Ramki Kalyanaraman, a professor in both the Department of Materials Science and Engineering and the Department of Chemical and Biomolecular Engineering, and fellow materials science professor Gerd Duscher recently made a breakthrough in research that could lead to a better coupling of light and magnetism, which in turn could yield improvements in data storage, sensing, imaging, and optical communication. Using silver and a cobalt-iron compound, they focused on exploring the unique interactions of those materials—specifically, their magnetic and visibility properties.
In finding the right mix of materials, the UT-led team happened upon an entirely unexpected result—a magnetic material with extremely strong optical interactions that place it under consideration as a metamaterial, meaning a material with properties not found in nature. Intriguingly, this also opens up its possible use for invisibility and cloaking.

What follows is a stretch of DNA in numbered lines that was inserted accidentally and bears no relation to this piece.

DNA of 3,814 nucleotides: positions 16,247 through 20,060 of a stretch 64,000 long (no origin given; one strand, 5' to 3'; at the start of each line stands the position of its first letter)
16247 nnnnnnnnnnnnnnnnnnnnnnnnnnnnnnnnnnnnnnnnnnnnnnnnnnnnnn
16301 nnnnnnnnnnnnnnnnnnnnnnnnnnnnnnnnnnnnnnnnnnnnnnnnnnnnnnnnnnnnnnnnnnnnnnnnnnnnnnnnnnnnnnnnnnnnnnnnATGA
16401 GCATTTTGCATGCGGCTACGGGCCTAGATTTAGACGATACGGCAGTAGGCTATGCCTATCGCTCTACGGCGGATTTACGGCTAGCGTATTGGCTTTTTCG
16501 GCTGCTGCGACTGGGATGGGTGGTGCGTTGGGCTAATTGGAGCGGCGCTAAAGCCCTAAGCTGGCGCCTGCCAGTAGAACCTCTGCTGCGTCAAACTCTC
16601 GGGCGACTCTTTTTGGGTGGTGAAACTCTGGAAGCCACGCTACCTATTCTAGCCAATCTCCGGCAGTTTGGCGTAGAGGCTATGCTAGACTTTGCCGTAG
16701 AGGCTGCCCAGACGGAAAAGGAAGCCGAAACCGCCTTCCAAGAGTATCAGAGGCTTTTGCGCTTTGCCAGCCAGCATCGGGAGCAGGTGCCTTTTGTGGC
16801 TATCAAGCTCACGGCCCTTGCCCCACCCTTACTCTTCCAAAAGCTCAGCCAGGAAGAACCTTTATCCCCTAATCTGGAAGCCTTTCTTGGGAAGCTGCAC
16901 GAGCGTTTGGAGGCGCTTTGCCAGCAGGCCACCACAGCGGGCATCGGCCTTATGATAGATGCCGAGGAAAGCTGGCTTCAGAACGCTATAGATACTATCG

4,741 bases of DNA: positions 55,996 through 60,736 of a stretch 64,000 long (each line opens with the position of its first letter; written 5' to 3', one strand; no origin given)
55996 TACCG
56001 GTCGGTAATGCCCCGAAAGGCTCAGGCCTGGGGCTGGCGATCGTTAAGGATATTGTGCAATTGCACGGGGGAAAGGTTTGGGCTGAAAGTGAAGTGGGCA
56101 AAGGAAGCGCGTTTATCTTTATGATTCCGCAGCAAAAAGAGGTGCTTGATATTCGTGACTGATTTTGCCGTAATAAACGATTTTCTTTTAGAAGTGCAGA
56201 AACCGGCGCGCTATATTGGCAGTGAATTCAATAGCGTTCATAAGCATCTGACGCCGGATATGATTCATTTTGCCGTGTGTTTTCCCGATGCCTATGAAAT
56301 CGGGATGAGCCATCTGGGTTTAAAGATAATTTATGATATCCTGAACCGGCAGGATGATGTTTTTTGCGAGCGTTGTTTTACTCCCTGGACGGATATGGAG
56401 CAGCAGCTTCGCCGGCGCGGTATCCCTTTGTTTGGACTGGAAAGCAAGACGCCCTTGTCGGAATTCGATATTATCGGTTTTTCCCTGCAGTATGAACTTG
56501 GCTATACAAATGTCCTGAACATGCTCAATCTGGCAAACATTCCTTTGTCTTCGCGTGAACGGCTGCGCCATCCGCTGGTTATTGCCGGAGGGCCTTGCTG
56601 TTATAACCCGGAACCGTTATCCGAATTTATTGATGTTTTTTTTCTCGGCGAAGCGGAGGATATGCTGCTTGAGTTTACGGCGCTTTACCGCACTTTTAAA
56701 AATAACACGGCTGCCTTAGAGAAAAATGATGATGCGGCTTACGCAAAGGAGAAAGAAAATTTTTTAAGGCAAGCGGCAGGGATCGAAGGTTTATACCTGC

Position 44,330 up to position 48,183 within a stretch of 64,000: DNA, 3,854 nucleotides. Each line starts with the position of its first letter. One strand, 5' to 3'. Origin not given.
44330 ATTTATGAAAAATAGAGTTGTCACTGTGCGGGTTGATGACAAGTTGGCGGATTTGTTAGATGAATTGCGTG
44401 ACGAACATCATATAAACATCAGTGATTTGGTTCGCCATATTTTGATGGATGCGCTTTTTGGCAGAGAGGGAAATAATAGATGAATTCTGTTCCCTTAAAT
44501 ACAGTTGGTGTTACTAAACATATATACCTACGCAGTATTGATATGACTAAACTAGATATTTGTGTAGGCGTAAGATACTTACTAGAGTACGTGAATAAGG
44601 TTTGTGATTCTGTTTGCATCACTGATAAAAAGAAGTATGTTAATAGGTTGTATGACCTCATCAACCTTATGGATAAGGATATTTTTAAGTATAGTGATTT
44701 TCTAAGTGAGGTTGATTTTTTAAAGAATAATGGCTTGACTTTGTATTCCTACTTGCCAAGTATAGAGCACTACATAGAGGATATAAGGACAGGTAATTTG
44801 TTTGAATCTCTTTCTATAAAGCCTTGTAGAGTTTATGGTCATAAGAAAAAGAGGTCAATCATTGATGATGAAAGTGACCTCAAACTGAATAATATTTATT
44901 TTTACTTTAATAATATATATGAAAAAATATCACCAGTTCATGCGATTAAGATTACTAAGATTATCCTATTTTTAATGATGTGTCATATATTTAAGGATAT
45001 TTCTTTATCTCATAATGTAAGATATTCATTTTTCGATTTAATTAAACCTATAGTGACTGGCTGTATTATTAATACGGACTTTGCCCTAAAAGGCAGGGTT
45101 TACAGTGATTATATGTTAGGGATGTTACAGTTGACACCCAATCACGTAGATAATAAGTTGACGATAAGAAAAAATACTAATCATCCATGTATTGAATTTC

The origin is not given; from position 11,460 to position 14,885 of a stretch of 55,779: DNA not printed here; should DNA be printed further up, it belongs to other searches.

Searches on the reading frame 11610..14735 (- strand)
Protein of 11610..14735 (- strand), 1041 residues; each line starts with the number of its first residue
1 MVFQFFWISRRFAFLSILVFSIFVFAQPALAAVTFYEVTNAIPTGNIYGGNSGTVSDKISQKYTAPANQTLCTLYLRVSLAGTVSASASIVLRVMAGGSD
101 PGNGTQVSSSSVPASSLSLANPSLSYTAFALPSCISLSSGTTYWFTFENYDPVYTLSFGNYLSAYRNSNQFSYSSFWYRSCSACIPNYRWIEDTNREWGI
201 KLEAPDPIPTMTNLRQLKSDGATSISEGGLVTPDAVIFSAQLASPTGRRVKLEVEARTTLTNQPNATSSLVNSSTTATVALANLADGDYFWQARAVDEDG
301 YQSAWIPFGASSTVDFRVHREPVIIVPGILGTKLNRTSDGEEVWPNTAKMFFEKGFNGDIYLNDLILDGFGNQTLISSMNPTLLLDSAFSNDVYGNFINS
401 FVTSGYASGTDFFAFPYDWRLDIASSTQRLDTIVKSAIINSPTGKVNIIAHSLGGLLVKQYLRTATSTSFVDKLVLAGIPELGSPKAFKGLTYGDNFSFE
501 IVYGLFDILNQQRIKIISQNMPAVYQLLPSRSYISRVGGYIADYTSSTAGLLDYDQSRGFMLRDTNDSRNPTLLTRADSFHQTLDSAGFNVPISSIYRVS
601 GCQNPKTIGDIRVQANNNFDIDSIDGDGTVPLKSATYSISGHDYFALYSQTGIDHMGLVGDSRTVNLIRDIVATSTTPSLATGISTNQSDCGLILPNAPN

“This whole process has been discovery-driven, and one of those discoveries was that these same materials exhibited some strong optical visibility properties,” said Kalyanaraman. “It took a while for us to believe what we were seeing was real.”
Kalyanaraman is quick to caution that this is all still occurring at the nano level. Meanwhile, he said the other properties of the materials might make them useful as medical sensors. For now, the team is studying how and why the pairing behaves as it does and whether it can be duplicated using other materials.